Archaeology & History
Ancient 'lost city' turns out to be gas leak
By T.K. Randall
June 3, 2016 · 5 comments
The structures turned out to be natural, rather than man-made. Image Credit: US Navy/Christopher Perez
Underwater ruins off the Greek island of Zakynthos have turned out to be a geological phenomenon.
When divers came across an extensive series of courtyards and ruined structures in the shallow waters of the Mediterranean, their first thought was that they'd stumbled on a long-lost civilization.
Now though, following an extensive study of the site, researchers have revealed that the 'ruins' aren't actually man-made at all but are instead the result of a prehistoric gas leak.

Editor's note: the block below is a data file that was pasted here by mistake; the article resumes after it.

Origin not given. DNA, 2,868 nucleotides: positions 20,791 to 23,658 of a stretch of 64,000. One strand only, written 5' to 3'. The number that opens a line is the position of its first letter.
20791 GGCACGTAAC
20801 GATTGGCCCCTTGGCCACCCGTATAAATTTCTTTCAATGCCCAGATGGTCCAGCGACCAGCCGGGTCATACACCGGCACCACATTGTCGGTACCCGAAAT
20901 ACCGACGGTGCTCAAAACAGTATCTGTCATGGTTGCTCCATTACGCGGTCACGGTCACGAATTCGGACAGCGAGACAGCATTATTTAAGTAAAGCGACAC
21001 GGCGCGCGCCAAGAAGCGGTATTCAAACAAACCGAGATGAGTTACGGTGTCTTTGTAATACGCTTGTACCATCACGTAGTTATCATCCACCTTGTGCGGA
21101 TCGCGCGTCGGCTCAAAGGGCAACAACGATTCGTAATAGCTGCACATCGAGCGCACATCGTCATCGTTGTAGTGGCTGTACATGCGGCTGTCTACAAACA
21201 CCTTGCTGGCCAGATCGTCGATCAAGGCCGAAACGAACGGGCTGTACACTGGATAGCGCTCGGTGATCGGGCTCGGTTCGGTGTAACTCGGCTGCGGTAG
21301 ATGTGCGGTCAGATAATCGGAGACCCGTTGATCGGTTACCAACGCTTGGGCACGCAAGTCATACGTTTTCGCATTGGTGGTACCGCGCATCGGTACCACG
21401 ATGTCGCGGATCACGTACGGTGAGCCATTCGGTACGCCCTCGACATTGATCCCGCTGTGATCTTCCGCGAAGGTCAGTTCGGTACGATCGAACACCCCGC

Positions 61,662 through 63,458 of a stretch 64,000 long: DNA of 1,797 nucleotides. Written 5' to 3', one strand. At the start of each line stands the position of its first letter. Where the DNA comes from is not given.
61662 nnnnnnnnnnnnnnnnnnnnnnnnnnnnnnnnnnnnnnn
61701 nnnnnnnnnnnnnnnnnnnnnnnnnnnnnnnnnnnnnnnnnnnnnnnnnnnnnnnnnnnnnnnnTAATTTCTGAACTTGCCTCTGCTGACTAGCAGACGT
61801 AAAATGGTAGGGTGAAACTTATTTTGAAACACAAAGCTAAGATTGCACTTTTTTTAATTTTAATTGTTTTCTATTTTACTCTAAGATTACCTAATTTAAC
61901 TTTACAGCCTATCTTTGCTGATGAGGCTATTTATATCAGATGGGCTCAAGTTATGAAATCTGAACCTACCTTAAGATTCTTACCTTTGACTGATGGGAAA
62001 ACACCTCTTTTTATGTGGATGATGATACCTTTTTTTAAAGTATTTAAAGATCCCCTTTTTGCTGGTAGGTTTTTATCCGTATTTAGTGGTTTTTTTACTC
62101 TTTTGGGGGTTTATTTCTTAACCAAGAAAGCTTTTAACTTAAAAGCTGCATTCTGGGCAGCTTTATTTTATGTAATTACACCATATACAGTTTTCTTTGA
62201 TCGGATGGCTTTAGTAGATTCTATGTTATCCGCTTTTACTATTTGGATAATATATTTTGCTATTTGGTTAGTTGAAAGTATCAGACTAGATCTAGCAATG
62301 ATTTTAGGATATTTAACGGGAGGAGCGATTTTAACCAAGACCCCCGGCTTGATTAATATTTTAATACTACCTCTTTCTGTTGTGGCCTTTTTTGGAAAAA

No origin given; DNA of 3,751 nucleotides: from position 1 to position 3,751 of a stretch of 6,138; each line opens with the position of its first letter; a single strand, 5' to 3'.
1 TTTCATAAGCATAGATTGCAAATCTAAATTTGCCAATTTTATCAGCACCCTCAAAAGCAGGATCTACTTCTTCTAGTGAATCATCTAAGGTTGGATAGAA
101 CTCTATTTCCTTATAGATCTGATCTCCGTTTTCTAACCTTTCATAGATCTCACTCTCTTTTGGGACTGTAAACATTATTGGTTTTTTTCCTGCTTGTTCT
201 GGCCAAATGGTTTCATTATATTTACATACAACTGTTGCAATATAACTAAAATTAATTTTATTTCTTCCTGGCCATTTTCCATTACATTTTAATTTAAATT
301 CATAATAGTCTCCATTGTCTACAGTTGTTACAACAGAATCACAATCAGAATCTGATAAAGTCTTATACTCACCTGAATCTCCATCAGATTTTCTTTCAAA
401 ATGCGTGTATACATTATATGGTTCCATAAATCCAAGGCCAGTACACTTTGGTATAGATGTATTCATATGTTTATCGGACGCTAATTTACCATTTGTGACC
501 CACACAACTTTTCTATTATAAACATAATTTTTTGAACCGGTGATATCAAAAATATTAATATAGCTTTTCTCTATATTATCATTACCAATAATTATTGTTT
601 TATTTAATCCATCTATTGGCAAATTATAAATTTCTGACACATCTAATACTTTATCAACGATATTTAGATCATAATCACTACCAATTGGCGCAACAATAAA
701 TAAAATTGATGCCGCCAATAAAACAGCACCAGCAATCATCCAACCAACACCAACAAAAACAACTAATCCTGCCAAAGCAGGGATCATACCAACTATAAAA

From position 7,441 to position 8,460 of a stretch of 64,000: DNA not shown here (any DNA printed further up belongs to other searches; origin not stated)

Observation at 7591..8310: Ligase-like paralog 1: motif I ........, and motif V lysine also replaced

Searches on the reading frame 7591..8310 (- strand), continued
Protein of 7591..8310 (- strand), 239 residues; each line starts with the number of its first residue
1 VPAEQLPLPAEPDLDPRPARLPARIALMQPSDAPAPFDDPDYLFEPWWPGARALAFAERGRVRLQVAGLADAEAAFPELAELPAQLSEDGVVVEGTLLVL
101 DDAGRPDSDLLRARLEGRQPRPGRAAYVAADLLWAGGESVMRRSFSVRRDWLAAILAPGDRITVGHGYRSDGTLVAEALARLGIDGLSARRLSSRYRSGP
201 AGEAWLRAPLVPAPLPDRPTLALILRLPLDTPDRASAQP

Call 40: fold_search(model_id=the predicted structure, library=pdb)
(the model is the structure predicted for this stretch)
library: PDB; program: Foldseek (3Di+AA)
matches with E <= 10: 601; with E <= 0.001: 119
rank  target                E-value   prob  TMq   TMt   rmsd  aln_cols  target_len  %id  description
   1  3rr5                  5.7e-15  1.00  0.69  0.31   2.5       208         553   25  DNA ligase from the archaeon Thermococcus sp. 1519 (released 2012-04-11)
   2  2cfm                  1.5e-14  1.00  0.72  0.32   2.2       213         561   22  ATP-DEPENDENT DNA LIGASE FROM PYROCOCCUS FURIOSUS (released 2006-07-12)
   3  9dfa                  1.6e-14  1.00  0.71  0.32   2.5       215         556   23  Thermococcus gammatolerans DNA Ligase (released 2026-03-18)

Thought to have taken place during the Pliocene era more than 5 million years ago, this extensive release of methane from beneath the sea floor resulted in the formation of structures which, to the eyes of archaeologists, had looked a lot like the ruins of an ancient city.
"The disk and doughnut morphology, which looked a bit like circular column bases, is typical of mineralization at hydrocarbon seeps," said lead study author Professor Julian Andrews.
"This kind of phenomenon is quite rare in shallow waters."
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